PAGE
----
MySQL 8.0 Reference Manual(读书笔记45节--Optimization Overview)

Optimization involves【ɪnˈvɑːlvz 需要;影响;(使)参加,加入;包含;牵涉;牵连;使成为必然部分(或结果);】 configuring, tuning, and measuring performance, at several levels. Depending on your job role (developer, DBA, or a combination of both), you might optimize at the level of individual【ˌɪndɪˈvɪdʒuəl 单独的;个别的;独特的;一个人的;与众不同的;】 SQL statements, entire applications, a single database server, or multiple networked database servers. Sometimes you can be proactive【ˌproʊˈæktɪv 积极主动的;先发制人的;主动出击的;】 and plan in advance for performance, while other times you might troubleshoot a configuration or code issue after a problem occurs. Optimizing CPU and memory usage can also improve scalability【skeɪləˈbɪlɪti 可扩展性;可伸缩性;可量测性;】, allowing the database to handle more load without slowing down.

Optimization Overview

Database performance depends on several factors at the database level, such as tables, queries, and configuration settings. These software constructs result in CPU and I/O operations at the hardware level, which you must minimize and make as efficient as possible. As you work on database performance, you start by learning the high-level rules and guidelines for the software side, and measuring performance using wall-clock time. As you become an expert, you learn more about what happens internally, and start measuring things such as CPU cycles and I/O operations.

Typical users aim to get the best database performance out of their existing software and hardware configurations. Advanced users look for opportunities to improve the MySQL software itself, or develop their own storage engines and hardware appliances to expand the MySQL ecosystem【ˈiːkoʊsɪstəm 生态系统;】.

1.Optimizing at the Database Level

The most important factor in making a database application fast is its basic design:

• Are the tables structured properly? In particular, do the columns have the right data types, and does each table have the appropriate columns for the type of work? For example, applications that perform frequent updates often have many tables with few columns, while applications that analyze large amounts of data often have few tables with many columns.

• Are the right indexes in place to make queries efficient?

• Are you using the appropriate storage engine for each table, and taking advantage of the strengths and features of each storage engine you use? In particular, the choice of a transactional storage engine such as InnoDB or a nontransactional one such as MyISAM can be very important for performance and scalability【skeɪləˈbɪlɪti 可扩展性;可伸缩性;可量测性;】.

【InnoDB is the default storage engine for new tables. In practice, the advanced InnoDB performance features mean that InnoDB tables often outperform the simpler MyISAM tables, especially for a busy database.】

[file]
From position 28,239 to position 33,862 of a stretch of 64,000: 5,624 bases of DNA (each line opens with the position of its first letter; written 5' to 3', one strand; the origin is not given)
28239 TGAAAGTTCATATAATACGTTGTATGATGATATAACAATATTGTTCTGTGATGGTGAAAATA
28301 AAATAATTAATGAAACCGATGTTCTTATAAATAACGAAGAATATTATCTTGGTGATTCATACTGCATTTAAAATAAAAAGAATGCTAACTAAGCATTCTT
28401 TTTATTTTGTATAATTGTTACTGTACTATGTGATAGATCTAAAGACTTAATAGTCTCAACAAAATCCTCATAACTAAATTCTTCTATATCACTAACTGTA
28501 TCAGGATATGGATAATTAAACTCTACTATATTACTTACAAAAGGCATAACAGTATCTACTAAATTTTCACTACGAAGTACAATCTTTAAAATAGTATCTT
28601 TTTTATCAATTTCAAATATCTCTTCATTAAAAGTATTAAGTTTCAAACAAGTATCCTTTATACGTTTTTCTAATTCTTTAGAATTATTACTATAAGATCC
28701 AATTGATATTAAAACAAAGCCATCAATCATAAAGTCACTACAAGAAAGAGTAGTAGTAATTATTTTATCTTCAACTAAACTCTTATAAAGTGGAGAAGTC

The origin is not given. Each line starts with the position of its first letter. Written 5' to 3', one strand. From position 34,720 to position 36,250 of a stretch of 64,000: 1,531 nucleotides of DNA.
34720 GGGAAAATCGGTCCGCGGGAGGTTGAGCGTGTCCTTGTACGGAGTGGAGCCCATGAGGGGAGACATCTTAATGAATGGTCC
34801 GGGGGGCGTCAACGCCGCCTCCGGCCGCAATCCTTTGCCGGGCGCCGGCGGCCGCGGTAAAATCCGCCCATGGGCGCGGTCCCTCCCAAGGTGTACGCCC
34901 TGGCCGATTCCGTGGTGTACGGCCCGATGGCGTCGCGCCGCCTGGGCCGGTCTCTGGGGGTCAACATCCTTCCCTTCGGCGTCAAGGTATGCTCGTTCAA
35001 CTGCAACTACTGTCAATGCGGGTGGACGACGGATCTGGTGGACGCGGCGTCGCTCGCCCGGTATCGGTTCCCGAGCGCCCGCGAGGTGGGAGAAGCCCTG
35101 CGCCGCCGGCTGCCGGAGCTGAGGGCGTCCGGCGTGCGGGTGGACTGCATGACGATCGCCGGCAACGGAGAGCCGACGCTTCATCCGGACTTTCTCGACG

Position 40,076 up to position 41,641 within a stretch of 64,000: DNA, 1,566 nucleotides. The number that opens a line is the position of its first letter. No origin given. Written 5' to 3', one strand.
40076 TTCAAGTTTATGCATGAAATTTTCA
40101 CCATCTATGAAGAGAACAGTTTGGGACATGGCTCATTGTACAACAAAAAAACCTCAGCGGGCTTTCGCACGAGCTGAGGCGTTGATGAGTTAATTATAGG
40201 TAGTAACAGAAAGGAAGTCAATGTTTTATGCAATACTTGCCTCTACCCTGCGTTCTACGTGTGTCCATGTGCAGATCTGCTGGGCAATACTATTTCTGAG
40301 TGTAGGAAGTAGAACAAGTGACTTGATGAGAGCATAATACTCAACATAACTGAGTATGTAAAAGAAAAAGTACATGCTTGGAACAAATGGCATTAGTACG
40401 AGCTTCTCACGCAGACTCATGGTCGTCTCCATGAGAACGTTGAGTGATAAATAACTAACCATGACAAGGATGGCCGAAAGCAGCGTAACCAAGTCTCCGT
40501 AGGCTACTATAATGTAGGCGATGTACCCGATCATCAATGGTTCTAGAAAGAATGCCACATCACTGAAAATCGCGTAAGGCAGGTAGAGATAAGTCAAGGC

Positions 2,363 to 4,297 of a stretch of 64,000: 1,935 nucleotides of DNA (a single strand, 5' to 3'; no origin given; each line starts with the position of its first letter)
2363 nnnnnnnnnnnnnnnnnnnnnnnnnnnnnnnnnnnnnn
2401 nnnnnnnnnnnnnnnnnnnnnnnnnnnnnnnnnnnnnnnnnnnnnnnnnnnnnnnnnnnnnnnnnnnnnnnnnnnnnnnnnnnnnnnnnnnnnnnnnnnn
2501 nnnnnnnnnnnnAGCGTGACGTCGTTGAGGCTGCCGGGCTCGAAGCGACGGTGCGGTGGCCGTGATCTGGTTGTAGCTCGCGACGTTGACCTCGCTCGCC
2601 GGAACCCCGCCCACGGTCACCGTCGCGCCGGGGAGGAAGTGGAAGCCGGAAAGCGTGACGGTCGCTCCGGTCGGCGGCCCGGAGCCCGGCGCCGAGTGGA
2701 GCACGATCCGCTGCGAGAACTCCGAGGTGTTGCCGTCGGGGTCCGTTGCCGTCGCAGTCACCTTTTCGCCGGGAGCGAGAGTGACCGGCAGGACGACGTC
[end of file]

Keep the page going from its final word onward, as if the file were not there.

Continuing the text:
• Does each table use an appropriate row format? This choice also depends on the storage engine used for the table. In particular, compressed tables use less disk space and so require less disk I/O to read and write the data. Compression is available for all kinds of workloads with InnoDB tables, and for readonly MyISAM tables.

• Does the application use an appropriate locking strategy? For example, by allowing shared access when possible so that database operations can run concurrently, and requesting exclusive access when appropriate so that critical operations get top priority. Again, the choice of storage engine is significant. The InnoDB storage engine handles most locking issues without involvement from you, allowing for better concurrency in the database and reducing the amount of experimentation and tuning for your code.

• Are all memory areas used for caching sized correctly? That is, large enough to hold frequently accessed data, but not so large that they overload physical memory and cause paging. The main memory areas to configure are the InnoDB buffer pool and the MyISAM key cache.

2.Optimizing at the Hardware Level

Any database application eventually hits hardware limits as the database becomes more and more busy. A DBA must evaluate whether it is possible to tune【tuːn (给收音机、电视等)调谐,调频道;调整,调节(发动机);调整;(为乐器)调音,校音;】 the application or reconfigure the server to avoid these bottlenecks【ˈbɑtəlˌnɛks (尤指工商业发展的)瓶颈,阻碍,障碍;瓶颈路段(常引起交通阻塞);】, or whether more hardware resources are required. System bottlenecks typically arise from these sources:

• Disk seeks. It takes time for the disk to find a piece of data. With modern disks, the mean time for this is usually lower than 10ms, so we can in theory do about 100 seeks a second. This time improves slowly with new disks and is very hard to optimize for a single table. The way to optimize seek time is to distribute the data onto more than one disk.

• Disk reading and writing. When the disk is at the correct position, we need to read or write the data. With modern disks, one disk delivers at least 10–20MB/s throughput. This is easier to optimize than seeks because you can read in parallel from multiple disks.

• CPU cycles. When the data is in main memory, we must process it to get our result. Having large tables compared to the amount of memory is the most common limiting factor. But with small tables, speed is usually not the problem.

• Memory bandwidth. When the CPU needs more data than can fit in the CPU cache, main memory bandwidth【ˈbændwɪdθ 带宽;频宽;带宽值,频宽值(计算机网络或互联网接口一定时间内传送信息量的量度,按每秒传送的字节数计);】 becomes a bottleneck. This is an uncommon bottleneck for most systems, but one to be aware of.

3.Balancing Portability and Performance

To use performance-oriented SQL extensions in a portable【ˈpɔːrtəbl 便携式的;手提的;轻便的;】 MySQL program, you can wrap【ræp 包;裹(礼物等);(使文字)换行;用…包裹(或包扎、覆盖等);用…缠绕(或围紧);】 MySQL-specific keywords in a statement within /*! */ comment delimiters. Other SQL servers ignore the commented keywords.



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